February Garden State AITP Meeting Mixes Networking With Education from IBM

Photo: Doug Hobby, president of the AITP Garden State chapter. Photo Credit: Doug Hobby
Doug Hobby, president of the AITP Garden State chapter. | Doug Hobby

Tech networking and educational meetings take place all over N.J. Some, like tech meetups, usually introduce tech entrepreneurs to their peers and incorporate thought leader speakers, but others, like those of the Association of Information Technology Professionals (AITP ) – Garden State Chapter, are comfortable places where experienced IT practitioners go to rub elbows with one another and learn something new.

NJTechWeekly.com stopped by the February 12, 2013, meeting of the AITP Garden State chapter in Roseland, where we met a variety of IT types — some looking for work, some looking to learn and others there to interact with old friends.

Their specialties ranged from network monitoring to senior IT management. The networking was friendly and purposeful. All the experienced hands seemed eager to meet the new people and figure out what they could do to help them. That sometimes included wangling an introduction for a possible job.

Meeting organizers Doug Hobby, chapter president, and Brian Mecca, program committee chair, opened the educational portion of the meeting. They introduced the group to Tim Kelly of IBM PureSystems and to Wes Kuch, a business development executive with IBM Cloud Computing, who spoke about the IBM cloud.

Kelly told the group that IBM PureSystems is in a new category of computing called expert integrated systems. The new system — which consists of actively managed modules grouped together in an intelligent chassis — allows companies to deploy new business solutions in days rather than months or even years and provides them the ability to upgrade all their hardware and firmware without “taking an outage.”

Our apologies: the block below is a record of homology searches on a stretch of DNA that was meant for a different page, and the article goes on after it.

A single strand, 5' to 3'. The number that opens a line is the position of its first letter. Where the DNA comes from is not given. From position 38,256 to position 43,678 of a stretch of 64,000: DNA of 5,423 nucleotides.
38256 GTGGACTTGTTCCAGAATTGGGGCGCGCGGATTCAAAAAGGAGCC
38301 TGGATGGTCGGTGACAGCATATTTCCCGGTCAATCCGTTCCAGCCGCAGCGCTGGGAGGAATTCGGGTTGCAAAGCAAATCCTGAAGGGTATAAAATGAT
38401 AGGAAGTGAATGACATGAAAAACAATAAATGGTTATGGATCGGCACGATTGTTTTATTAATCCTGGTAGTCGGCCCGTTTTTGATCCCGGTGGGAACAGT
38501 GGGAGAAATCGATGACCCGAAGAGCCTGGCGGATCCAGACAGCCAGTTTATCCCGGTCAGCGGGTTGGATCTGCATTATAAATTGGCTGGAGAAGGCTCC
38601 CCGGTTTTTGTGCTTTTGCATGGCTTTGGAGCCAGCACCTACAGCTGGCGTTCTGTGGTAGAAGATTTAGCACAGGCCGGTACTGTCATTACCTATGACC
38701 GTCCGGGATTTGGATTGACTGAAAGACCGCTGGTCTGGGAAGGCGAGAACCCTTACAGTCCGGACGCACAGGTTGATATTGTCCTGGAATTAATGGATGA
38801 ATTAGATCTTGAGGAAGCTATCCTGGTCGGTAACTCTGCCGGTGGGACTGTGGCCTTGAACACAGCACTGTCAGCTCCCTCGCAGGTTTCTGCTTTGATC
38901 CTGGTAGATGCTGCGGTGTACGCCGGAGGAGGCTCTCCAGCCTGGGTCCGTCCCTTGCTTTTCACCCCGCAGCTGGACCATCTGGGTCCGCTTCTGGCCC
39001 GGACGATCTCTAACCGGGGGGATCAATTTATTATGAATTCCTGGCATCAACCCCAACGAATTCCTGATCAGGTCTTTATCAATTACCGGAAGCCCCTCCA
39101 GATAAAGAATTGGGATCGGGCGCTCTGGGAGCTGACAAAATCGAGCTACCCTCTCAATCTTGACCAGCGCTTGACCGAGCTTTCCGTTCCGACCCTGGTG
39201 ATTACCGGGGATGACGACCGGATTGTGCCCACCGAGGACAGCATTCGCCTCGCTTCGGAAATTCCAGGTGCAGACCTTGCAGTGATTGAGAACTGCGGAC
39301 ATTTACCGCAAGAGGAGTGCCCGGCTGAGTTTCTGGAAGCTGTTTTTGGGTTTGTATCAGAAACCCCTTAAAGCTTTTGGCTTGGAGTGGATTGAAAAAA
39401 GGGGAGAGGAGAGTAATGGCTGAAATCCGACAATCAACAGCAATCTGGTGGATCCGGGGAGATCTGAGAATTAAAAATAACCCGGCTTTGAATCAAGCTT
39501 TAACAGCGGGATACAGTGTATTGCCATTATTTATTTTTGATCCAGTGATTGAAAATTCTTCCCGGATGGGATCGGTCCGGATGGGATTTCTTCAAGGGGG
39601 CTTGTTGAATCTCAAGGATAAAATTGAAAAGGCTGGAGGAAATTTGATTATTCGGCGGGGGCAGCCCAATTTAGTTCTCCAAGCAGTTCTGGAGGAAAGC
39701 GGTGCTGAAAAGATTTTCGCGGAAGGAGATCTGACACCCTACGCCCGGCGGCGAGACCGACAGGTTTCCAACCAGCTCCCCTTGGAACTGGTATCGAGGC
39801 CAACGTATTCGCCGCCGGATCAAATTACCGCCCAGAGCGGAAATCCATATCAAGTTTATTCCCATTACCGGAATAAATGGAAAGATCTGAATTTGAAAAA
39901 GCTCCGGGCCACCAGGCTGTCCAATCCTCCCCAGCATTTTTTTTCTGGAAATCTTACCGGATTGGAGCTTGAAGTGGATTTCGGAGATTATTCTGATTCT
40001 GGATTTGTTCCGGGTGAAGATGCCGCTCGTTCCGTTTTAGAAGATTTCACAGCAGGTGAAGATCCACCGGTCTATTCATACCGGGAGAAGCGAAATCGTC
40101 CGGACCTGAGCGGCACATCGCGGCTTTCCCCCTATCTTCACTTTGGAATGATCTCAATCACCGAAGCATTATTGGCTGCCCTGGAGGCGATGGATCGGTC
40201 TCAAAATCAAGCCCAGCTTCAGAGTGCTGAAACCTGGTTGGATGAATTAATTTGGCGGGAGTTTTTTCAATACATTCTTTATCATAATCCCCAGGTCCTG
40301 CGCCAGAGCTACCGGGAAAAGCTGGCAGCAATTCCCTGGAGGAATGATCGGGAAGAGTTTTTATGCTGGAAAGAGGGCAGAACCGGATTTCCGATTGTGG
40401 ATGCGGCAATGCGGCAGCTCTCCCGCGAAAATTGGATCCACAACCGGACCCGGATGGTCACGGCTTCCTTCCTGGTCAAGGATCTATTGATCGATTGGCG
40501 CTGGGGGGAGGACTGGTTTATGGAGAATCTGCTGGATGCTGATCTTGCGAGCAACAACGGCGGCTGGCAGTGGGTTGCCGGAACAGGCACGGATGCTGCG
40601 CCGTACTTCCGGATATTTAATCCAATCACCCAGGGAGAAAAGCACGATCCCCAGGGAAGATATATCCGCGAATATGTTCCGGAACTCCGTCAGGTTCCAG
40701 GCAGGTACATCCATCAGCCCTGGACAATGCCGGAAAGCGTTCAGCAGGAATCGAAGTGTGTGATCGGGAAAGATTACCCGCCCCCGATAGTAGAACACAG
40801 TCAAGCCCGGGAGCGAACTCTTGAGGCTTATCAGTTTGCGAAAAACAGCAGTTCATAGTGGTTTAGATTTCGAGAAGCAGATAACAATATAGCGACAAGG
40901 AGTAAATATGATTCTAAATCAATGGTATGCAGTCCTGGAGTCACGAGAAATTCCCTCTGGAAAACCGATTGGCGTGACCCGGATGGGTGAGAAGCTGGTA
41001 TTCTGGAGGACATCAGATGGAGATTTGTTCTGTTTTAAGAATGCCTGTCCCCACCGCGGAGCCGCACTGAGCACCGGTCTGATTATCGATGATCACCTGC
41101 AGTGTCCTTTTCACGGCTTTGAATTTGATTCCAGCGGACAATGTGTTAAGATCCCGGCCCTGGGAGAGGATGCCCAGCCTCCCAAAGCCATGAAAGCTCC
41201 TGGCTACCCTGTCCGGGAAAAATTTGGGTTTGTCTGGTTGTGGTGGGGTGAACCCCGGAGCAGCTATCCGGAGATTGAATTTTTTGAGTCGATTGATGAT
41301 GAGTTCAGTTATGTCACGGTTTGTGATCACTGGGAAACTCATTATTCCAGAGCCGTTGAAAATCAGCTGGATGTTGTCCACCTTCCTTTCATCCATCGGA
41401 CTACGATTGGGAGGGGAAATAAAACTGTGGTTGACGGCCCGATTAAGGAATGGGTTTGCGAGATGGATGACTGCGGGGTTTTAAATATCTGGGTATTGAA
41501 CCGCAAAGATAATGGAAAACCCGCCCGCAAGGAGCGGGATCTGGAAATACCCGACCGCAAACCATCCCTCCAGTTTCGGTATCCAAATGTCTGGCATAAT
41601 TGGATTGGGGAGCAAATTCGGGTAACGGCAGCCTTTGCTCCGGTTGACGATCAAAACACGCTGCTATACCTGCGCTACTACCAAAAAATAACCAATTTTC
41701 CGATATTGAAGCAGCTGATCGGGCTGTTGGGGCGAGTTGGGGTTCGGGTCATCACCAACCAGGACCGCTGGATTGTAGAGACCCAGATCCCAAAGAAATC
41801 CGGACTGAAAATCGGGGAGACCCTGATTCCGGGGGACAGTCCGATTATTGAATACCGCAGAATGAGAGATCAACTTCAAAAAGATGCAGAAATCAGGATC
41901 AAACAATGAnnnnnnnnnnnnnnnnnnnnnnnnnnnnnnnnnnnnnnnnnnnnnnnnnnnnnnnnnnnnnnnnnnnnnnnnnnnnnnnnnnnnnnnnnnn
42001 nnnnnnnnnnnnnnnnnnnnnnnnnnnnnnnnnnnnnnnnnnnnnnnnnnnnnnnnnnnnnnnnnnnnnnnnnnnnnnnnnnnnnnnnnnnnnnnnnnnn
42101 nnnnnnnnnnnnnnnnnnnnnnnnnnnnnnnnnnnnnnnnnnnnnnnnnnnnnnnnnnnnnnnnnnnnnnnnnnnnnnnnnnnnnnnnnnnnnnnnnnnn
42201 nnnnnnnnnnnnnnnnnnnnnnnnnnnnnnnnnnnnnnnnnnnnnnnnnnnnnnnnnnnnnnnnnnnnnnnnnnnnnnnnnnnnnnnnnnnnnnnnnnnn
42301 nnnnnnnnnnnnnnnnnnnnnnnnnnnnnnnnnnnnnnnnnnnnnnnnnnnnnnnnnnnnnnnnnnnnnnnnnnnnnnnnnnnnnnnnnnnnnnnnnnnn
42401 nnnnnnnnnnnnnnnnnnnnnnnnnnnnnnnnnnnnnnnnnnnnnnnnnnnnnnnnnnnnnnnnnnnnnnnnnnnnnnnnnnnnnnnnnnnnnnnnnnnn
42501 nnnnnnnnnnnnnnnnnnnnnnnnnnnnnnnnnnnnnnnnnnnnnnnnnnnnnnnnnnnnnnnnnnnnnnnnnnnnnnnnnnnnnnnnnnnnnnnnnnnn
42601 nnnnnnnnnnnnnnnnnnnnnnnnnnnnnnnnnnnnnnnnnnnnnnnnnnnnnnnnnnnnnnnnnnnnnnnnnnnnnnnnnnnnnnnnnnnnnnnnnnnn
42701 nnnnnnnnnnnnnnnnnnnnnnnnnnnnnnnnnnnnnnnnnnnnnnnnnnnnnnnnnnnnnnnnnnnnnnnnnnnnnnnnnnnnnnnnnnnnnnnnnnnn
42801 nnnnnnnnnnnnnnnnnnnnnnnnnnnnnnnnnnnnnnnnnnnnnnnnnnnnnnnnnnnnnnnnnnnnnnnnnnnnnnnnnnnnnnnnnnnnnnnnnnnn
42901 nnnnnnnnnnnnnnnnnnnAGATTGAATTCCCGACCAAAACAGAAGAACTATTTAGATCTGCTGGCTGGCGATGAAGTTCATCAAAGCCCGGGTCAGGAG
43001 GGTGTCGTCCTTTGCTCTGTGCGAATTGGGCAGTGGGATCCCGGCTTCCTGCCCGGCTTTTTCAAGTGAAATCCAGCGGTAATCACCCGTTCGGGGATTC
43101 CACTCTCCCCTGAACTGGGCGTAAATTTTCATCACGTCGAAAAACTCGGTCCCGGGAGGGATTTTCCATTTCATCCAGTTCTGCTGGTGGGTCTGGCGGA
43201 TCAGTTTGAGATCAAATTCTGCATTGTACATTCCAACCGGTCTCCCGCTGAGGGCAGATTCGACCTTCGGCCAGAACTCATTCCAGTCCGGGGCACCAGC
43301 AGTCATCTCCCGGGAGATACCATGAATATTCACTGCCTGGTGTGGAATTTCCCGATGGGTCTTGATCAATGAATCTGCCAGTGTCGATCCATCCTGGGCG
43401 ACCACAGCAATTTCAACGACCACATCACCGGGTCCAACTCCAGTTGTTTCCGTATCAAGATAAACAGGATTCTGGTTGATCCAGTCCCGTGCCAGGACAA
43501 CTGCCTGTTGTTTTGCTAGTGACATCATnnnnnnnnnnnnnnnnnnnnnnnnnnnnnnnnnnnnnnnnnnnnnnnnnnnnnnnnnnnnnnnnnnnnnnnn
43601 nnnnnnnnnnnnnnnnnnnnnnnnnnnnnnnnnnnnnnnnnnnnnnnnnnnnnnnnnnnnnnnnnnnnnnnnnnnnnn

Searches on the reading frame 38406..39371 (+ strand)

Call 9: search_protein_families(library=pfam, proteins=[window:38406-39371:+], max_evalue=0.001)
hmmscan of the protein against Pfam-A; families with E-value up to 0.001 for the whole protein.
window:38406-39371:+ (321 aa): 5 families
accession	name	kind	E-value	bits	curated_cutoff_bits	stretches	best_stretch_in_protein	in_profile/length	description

These systems allow IT workers to stop doing mundane tasks like researching patches and interoperability and instead work on deploying new business-critical applications, he indicated.

Kelly started the conversation by explaining the problem: “These days, about 70 percent of IT budgets are spent on just operations and maintenance.” He noted that in 1999, 65 percent of IT budgets were spent on hardware, but you don’t have that any more. That money is going to power and cooling and the salaries of the people maintaining these systems. Many IT departments aren’t attacking the application backlog in a timely manner, he said. They are just trying keep the IT that has already been installed running. “About two-thirds of the companies in the world miss their deadlines for projects, including the simple ones,” he added.

Some 50 percent of upgrades that happen eventually result in an outage, Kelly told the group. “Those outages aren’t always hardware outages; some of them are bad design or patches.” IT professionals, he said, are spending most or all of their time on just keeping things running.

IBM PureSystems was designed to address those problems and improve staff productivity. Better productivity would allow companies to take some of their IT budget and implement applications in the IT backlog, Kelly said.